Companies who do not do the positioning work up front do not build the necessary foundation.
The risk of NOT doing the positioning work up front is you get customers, but they’re not the best or right ones. Your single best marketing asset as an early B2B company are early customers who love you.
For example, one major online backup company did all performance-based acquisition in its early days. They took anyone whose money was green. Only when they saturated their early markets did they start working on positioning, but at that point Dropbox already dominated the conversations in their categories. Shifting awareness at that point took millions instead of the thousands it would have taken to own their position in those markets up front.
There are plenty of companies that have experience on one side of this line or the other. But even though it’s contrary to today’s conventional wisdom, at Costanoa we feel leading with product marketing is the way to go.
Thursday, October 20, 2016
Are you lost because your website is not showing up on search engines as the Number 1 result?
There are lots of discussions and articles on how to fix websites. But let’s make it easy by narrowing it down to the few key measurements that search engines consider to be the most important this year.
Before looking at your site---- it is important to look at your competitor’s site that is now on top and ask yourself :
Does it load quickly?
Do you trust the company/website/person based on a landing page?
Can you find the competitor’s website link on another trusted site?
Are they running online ads?
Now go to your website:
Does it load as quickly?
If not, you can test your site on Google’s speed test that provides suggestions on what needs to be fix: https://developers.google.com/speed/pagespeed/insights/
If you’re not sure what the Google test results mean, then your site probably has some backend technical issues that need to be address.
Now try to find something on your site that you customer might really need to know--- For example how to return an item?
Can you find it quickly or is it buried somewhere on the site?
If it is buried--- make plans with your web team to put it on the first page with a link to find more info.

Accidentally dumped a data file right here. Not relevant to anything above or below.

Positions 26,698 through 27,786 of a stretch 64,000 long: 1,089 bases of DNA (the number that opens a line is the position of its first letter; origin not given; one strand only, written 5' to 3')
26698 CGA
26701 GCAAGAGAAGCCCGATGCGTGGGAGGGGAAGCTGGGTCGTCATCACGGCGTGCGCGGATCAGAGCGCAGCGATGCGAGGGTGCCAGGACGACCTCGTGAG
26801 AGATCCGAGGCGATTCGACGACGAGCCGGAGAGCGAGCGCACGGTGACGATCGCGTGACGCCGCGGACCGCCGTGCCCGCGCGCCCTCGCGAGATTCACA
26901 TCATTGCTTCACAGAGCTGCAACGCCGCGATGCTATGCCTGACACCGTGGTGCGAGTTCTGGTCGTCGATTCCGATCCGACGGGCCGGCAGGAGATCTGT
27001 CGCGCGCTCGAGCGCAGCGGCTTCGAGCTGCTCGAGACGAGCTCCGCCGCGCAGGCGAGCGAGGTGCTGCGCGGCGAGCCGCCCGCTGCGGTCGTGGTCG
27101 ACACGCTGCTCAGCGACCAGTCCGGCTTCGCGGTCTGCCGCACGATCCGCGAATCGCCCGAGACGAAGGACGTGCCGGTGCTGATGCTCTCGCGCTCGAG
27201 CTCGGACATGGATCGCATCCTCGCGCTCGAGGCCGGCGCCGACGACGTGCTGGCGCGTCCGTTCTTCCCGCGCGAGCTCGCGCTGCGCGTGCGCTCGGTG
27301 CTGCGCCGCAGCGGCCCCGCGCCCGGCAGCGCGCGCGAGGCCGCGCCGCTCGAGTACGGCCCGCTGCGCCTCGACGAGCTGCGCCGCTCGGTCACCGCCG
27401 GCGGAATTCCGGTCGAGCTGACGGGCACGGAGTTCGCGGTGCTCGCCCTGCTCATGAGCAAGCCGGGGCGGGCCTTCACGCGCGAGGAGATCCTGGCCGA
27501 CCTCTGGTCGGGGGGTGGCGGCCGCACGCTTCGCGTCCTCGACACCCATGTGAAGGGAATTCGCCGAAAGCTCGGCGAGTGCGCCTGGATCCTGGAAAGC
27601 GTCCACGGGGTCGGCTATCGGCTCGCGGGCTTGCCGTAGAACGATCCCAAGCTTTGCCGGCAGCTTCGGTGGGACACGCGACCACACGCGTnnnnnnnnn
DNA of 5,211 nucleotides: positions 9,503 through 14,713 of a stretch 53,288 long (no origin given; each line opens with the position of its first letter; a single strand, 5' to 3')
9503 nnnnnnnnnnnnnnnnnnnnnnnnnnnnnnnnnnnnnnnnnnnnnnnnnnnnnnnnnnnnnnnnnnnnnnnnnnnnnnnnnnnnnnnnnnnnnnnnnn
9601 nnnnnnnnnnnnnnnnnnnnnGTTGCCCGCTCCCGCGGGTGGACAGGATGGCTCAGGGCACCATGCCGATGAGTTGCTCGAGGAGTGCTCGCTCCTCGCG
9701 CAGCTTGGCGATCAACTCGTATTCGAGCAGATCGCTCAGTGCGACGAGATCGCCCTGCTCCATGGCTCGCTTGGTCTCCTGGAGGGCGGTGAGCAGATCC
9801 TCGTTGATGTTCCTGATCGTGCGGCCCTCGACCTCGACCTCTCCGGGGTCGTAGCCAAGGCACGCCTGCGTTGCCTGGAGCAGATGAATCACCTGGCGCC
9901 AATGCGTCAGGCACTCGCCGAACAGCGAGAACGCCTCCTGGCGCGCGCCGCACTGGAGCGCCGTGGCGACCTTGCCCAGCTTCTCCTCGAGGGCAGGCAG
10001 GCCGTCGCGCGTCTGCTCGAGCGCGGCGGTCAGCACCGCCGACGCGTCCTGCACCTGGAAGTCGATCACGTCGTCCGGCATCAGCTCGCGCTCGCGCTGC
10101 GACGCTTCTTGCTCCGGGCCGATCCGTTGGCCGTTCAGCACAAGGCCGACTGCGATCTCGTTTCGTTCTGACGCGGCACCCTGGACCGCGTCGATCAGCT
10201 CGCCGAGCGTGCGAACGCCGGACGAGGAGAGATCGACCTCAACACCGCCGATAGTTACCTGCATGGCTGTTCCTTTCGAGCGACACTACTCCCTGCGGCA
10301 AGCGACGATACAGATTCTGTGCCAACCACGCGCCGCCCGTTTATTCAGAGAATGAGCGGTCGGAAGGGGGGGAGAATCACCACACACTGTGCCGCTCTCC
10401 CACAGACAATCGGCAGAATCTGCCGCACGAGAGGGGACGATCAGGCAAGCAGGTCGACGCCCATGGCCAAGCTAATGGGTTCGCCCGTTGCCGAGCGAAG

Next-- Do you believe the text that describes your company, your mission, and products or are the words fluffy?
(An example of fluffy—“Our mission is to be the best and truly serve our customers.”)
This is lazy text that needs to be improved to build trust, because how much time did you really spend on that mission statement?
If your site is full of fluffy content, find someone to help you rewrite the text and eliminate the fluff with real examples of what you can really do for your customer --- such as –-- “We will reply to your email request within an hour.”
Can you find your website link on other trusted sites?
If not, you really need to find ways to get them on other sites as quickly as possible. Any industry or association site that list companies that offer your services is a great place to start. Then move on to vendors/partners, other blogs or ecommerce sites.
Are you running ads?
If not, you should explore some options to help generate visits to your site.
If yes, re-evaluate the ads and revamp your efforts.
If you fix these few issues you should see improvement in your website search engine rankings fairly quickly. If you still experience trouble with your rankings, there are deeper issues and you should turn to a local search engine optimization expert to help fix them.
For more assistance visit our website: www.nsgconsultinginc.com
For more assistance visit our website: www.nsgconsultinginc.com